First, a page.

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At USA Hockey, our main focus is, and always will be, that of the safety and respect for every player, fan, coach and official on and off the ice.
We have recently been highlighting that importance and focus through our Declaration of Safety, Fair Play and Respect. While the newly implemented Declaration aims to create a better hockey culture with concentration on unacceptable body checks (late hits, hits to the head and hits from behind), we want to remind officials of our longtime established Standard of Play and Rules Emphasis on Restraining Fouls.
“With a huge focus on the physical aspect of the game, which the officials have done a good job of enforcing, we have seen the subtle stick-work and restraining actions creep back into the game,” said Matt Leaf, director of officiating education program at USA Hockey. “The use of the stick or the free arm has always been the way lesser skilled players have tried to compete with the more skilled players.”
“We’re trying to change the whole culture of the game to make it better for the players, and safer, and make it a more entertaining game,” explained Jim Weaver, the Mid-American District Referee-in-Chief of USA Hockey. “Player skill level is very high coming out of the (American Development Model) program, and we’re seeing much better skill level from younger players. We want them to continue to develop as they get into the higher age groups. The Standard of Play and Rule Emphasis on Restraining Fouls helps create that environment, where a player’s skill is exhibited rather than try and restrain that in any fashion.”
As a refresher, the Standard of Play puts an end to hooking, tripping, holding, interference, and slashing. The goal of the rule is to reduce those infractions with penalties, while not hindering or removing legal body contact and checking plays, in order to allow for more puck possession, and a greater emphasis on skating. Also, as Weaver points out, this will allow for a player’s skill to further shine.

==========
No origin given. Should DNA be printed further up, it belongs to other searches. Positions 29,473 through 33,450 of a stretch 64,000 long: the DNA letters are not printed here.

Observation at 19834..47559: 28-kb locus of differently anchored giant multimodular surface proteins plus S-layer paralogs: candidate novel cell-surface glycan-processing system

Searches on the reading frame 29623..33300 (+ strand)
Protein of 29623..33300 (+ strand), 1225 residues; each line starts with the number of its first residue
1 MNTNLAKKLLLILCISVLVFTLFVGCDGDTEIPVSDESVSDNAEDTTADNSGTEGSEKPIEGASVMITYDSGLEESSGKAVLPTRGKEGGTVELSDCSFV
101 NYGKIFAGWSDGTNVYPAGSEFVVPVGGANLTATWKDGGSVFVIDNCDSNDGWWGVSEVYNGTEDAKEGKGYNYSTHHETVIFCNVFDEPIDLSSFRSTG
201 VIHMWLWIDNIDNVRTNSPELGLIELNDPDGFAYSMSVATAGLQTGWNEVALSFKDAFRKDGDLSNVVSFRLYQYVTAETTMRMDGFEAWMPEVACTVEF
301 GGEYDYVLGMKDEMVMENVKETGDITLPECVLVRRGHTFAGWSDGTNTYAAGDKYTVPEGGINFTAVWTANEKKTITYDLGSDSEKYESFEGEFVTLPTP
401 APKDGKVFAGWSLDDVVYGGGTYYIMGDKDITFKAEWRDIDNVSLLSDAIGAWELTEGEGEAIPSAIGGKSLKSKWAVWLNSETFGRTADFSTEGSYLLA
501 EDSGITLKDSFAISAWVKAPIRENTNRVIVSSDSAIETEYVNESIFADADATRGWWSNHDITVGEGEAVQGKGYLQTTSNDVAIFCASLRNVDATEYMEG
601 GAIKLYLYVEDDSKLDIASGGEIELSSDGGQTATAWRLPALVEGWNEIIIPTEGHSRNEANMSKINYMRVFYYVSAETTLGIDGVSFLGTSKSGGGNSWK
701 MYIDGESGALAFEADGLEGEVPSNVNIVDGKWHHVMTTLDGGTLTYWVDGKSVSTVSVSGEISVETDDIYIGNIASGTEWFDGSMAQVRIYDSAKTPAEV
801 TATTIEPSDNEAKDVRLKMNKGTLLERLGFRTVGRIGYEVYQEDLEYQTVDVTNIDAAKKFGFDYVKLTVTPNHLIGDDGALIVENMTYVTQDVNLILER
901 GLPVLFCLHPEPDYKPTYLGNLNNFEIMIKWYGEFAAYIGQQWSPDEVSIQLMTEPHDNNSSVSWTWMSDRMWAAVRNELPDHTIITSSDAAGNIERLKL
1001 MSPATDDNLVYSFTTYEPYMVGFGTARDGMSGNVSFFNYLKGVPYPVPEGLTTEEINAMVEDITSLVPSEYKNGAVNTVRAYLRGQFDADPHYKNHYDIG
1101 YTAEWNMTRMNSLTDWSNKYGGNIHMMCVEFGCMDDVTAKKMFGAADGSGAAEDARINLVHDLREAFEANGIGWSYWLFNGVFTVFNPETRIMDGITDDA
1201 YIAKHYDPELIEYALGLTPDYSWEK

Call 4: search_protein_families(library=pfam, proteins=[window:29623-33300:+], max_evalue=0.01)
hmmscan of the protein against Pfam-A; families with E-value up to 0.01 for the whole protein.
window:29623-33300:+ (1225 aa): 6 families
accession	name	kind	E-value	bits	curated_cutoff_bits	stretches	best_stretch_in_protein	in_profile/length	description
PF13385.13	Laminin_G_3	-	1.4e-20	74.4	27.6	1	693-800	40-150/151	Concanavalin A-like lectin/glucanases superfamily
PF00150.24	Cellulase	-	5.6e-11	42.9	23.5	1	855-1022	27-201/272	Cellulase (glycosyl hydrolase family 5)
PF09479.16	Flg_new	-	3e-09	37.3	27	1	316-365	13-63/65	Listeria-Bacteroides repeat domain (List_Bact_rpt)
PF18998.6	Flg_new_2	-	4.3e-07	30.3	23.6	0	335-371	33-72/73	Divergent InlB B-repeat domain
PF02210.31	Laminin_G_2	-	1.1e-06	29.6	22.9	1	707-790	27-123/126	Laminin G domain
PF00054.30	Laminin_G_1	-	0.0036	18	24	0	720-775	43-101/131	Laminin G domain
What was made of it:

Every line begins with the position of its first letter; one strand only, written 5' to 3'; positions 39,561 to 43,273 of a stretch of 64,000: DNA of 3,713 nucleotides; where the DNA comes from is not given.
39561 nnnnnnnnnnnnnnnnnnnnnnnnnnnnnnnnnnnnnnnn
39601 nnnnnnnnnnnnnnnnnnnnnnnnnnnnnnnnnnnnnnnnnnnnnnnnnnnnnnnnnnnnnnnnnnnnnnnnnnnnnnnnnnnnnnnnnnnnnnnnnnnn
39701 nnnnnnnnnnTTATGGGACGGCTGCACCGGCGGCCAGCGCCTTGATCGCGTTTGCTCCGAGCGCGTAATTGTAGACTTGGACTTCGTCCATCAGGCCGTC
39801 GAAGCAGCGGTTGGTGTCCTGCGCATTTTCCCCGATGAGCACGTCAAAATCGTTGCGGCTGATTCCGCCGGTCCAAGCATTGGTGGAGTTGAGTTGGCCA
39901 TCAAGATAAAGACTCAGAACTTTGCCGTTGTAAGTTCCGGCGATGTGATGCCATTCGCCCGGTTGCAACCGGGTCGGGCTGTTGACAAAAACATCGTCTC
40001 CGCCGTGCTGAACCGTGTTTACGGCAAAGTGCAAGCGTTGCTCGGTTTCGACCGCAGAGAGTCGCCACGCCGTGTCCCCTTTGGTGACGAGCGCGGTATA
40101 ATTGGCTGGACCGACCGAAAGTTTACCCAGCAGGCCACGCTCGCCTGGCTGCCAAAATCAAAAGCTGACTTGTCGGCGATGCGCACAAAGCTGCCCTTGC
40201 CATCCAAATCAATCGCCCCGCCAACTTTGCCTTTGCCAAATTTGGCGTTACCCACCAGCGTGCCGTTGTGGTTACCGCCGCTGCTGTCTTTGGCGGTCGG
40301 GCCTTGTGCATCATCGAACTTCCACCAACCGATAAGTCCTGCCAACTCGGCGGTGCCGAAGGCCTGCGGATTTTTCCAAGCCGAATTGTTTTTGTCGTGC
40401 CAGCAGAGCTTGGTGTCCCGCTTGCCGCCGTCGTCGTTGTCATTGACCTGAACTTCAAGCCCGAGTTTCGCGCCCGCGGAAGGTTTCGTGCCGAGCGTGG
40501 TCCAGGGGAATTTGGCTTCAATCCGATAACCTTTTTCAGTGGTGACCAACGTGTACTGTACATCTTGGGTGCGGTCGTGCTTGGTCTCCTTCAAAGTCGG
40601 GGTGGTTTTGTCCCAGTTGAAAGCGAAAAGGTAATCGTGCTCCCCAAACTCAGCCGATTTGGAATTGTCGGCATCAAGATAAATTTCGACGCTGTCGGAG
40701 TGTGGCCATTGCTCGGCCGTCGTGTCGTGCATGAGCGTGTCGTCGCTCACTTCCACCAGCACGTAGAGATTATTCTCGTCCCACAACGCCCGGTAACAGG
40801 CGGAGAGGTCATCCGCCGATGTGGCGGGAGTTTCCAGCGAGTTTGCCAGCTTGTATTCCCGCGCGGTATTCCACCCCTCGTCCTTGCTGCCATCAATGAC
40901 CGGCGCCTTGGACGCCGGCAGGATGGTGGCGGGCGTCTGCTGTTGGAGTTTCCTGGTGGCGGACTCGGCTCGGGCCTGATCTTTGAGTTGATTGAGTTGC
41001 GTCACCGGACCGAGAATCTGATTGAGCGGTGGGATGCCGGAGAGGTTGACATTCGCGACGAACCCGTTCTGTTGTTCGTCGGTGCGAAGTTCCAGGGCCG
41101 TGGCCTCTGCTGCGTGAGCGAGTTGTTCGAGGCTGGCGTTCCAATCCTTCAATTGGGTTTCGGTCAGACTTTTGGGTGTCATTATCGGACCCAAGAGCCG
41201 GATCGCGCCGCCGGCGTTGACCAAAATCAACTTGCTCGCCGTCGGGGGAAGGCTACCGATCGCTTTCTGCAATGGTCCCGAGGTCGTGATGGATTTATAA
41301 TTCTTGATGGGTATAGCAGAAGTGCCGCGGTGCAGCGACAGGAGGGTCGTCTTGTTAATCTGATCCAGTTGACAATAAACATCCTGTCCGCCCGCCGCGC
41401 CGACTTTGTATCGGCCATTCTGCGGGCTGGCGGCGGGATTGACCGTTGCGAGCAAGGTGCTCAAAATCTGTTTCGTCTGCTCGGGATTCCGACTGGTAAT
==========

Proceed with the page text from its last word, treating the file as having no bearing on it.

“It is very frustrating for a player to have used their skill to gain an advantage, only to have that advantage disappear with a hook or slash to the hand(s) that prevents the player from making the pass or get a good shot off,” adds Leaf. “That frustration then escalates and may lead to illegal physical play that includes the dangerous actions we are also aiming to remove from the game.”
The principles of enforcing the standard include the following:
- The use of the stick is limited to only playing the puck.
- The stick is not allowed in any way to impede a player’s progress.
- The use of a free hand/arm is not allowed to grab or impede a player’s progress.
- Players who use their physical skills and/or anticipation and have a positional advantage shall not lose that advantage as a result of illegal acts by the opponent.
- Players will be held accountable for acts of an intimidating or dangerous nature.
“You see these penalties generally happen when a player is overmatched in skill level, and they’re tired or lazy,” said Weaver. “A player takes the hand off their stick and with a free hand grabs a hold of somebody to slow them down, or uses their stick to interfere with the player and not the puck. Ultimately, it not only interferes with the game in an illegal fashion, but can be dangerous, too.
“Safety is the biggest thing.”
This responsibility of penalty enforcement lies on us as officials. However, being taught the game correctly and playing the game correctly is the responsibility of the coaches, parents, and players, too.
Coaches are expected to teach proper skills, including legal and fair body checking and body contact, and should hold their players accountable for all illegal and dangerous actions, regardless as to whether they are properly penalized or not.
Parents show their support by supporting the officials on the ice, and by supporting the coaches in teaching the proper game rules and ethics.
Players, naturally, are deemed most responsible with playing the game the correct way.
By working as a team alongside administrators and all USA Hockey members, we can hold ourselves and the game to a higher standard of play. Afterall, it’s most important that the game we love and compete for shines in the best of light.
“We’re all amateur players,” said Weaver. “Even the players that move on to higher levels need the chance to develop their skills. It makes a much more entertaining game. Hockey is a fast-paced game and we don’t want to allow anything to slow that down.”